Music is a constant soundtrack of Port Antonio, whether it’s the reverb of bass echoing over the mountain peaks or the electric dancehall riddims at the weekly street dance. And by night, Port Antonio literally springs to life with a range of local sound systems, street dances and nightclubs offering vibrant outposts to enjoy a night on the town with in-the-know travelers and laid back locals. Road Block, Port Antonio’s Thursday night street dance, has become a popular destination where selectors play the latest and greatest while local dance crews bring authentic vibes and constant innovation to these weekly sessions.

We caught up with local dancehall queen Mystic Davis for some on-the-ground insight.

What are some of your sources of inspiration when dancing?

I love the idea of knowing that each step has the potential to change my life or someone else’s. I also draw inspiration from dancers I admire.

Who are some choreographers you respect and why?

I admired dancehall artist Tifa and another schoolmate Monique, because they would always dominate the Sixth Form Concerts. Years later, I was introduced to Tanisha Scott and I loved that she was her own brand. I didn’t know dancers could be so major, especially females.

What’s one of your favorite videos by a Jamaican artist?

Sean Paul’s “Gimme the Light” by Director X.

Why do you think dance in Jamaica is so consummately innovative?  It seems like there’s a new move out every week.

My culture is extremely creative. Everyone sings, everyone dances, writes, recites, everyone is always trying to create the next big thing. For dancers, it’s no different. New moves are created every day knowing that there is earning potential for when a new dance makes it big. It opens the market for that dancer, who attracts artists to create a new song, a new video, new shows, promotions, which can all work out well for the creator of the moves.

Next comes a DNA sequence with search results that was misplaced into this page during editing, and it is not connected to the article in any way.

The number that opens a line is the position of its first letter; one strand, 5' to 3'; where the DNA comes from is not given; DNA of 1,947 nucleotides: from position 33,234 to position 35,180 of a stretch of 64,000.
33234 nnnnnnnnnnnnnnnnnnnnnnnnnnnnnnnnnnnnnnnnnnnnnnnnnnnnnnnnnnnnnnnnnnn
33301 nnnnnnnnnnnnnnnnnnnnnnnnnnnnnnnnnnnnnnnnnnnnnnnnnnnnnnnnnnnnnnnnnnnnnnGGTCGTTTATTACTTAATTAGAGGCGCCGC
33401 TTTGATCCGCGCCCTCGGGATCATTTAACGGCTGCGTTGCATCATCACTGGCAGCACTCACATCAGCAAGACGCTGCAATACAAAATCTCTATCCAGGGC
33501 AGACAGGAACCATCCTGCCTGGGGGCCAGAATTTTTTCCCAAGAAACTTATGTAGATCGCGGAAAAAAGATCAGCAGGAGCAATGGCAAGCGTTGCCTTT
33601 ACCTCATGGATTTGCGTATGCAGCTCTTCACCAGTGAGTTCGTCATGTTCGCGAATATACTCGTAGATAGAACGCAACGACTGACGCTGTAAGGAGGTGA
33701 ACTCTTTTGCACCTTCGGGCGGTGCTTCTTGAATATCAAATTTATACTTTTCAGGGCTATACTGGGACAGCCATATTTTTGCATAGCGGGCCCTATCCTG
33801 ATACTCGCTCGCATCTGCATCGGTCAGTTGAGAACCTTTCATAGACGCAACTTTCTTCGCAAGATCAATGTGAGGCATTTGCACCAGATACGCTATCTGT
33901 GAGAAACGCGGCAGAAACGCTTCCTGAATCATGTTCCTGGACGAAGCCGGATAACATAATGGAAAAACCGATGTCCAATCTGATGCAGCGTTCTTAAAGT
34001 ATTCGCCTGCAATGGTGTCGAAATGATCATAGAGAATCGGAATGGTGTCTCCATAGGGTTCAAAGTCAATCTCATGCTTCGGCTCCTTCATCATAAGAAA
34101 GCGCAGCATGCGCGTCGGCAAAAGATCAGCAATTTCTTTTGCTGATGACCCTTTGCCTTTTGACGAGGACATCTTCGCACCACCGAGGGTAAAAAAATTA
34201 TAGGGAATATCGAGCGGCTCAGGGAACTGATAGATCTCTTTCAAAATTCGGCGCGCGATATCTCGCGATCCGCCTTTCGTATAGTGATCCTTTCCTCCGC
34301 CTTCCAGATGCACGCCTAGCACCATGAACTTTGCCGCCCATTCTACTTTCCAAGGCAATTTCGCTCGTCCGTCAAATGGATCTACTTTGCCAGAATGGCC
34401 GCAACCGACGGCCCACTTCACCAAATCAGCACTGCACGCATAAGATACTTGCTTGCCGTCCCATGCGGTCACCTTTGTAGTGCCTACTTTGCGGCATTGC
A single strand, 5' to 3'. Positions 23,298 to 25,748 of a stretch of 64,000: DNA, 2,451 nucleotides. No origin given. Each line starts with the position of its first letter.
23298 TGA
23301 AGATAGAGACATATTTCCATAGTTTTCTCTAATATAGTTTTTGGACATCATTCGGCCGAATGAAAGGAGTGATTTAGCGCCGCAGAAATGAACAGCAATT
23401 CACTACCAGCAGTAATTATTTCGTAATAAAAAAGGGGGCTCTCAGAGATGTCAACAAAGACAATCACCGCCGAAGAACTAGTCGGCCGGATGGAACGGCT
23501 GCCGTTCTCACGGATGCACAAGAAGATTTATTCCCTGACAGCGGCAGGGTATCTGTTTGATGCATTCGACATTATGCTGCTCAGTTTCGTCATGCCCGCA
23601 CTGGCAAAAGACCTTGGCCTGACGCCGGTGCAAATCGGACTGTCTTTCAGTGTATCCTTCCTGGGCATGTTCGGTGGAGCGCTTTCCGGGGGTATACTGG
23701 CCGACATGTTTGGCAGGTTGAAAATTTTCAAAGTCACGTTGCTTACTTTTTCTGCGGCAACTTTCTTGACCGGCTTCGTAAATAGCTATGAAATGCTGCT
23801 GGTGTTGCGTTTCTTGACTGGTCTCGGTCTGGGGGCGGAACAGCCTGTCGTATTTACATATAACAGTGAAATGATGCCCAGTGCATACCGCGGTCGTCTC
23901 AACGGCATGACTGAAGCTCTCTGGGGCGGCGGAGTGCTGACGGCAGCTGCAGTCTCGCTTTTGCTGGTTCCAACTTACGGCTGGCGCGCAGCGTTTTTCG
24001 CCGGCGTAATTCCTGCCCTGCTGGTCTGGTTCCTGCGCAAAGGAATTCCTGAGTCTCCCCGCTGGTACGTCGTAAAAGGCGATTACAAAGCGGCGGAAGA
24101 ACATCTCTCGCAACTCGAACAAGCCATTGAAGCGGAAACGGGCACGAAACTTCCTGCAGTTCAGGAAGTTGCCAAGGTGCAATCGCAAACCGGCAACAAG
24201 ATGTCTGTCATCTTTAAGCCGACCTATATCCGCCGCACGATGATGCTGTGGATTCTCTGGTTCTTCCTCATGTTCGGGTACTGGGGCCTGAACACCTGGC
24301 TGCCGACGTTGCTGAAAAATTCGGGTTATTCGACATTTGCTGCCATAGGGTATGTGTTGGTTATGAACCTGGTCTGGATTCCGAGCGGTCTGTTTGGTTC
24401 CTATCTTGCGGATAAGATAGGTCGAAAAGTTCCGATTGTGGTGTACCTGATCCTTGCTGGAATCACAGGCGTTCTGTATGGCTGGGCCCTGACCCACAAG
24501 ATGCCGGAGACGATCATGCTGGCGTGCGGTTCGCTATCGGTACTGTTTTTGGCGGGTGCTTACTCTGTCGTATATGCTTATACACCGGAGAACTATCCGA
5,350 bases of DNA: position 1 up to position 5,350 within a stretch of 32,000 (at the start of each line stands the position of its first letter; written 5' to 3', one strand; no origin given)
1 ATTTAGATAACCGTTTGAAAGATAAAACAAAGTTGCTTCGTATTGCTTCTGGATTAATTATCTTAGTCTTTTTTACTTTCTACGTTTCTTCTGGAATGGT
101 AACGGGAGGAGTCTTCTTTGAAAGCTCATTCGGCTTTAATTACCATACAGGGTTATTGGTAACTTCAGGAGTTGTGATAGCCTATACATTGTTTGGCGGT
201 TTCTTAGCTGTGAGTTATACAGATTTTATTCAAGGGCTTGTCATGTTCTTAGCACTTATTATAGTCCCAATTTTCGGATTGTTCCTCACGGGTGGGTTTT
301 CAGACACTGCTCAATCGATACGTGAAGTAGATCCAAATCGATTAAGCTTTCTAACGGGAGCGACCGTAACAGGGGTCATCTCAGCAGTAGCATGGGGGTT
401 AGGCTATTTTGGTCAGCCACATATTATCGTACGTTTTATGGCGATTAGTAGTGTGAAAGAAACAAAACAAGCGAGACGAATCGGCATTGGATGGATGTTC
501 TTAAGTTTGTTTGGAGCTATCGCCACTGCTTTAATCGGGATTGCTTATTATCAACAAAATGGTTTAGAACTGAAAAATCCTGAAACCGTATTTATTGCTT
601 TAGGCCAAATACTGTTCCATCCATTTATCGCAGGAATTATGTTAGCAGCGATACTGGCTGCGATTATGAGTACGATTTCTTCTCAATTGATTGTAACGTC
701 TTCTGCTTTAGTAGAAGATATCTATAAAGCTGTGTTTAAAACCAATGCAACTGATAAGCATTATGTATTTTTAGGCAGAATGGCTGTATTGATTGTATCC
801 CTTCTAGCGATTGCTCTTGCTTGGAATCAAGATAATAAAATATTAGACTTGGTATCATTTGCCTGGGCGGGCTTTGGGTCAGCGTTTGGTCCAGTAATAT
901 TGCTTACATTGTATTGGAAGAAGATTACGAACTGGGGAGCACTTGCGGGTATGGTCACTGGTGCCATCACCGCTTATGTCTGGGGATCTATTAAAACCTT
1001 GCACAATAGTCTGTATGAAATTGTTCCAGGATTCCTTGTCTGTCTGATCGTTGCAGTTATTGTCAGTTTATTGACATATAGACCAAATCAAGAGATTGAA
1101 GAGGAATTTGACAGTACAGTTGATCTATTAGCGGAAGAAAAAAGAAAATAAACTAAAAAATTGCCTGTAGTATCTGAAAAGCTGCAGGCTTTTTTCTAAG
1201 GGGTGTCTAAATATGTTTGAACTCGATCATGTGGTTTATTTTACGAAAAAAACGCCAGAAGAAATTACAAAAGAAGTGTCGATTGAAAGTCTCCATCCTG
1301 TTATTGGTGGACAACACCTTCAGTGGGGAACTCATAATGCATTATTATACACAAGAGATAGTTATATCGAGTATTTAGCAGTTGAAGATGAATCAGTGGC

Who are some of the top dance crews at the weekly Road Block street dance in Port Antonio?

I think the dance crew “D Squad” dominates at the Road Block street dance.

Tell me about recording the “Bubble Butt” track with Diplo and what that experience was like.

My sis Timberlee had a session with Major Lazer at Geejam in Portland and invited me to come along. I had recorded the official remix with producer Leftside on the track “Want Yuh Body,” months before, and they loved the track. A couple of months later, I asked Diplo for a beat to do a demo for him and he sent the “Bubble Butt” track. So I recorded my verses and sent it back. The song blew up, and has been a really good start to my musical journey.

You spend a lot of time by the sea.  What does it give back to you?

I grew up near the beach. I spent a lot of time there even before I could swim. Then I lived in a valley by the river. Once I learned to swim, I went every day for years. I lived in the city for about 15 years, so now that I’m back home I go to the beach like it’s second nature. Freddie Hamilton Womens Jersey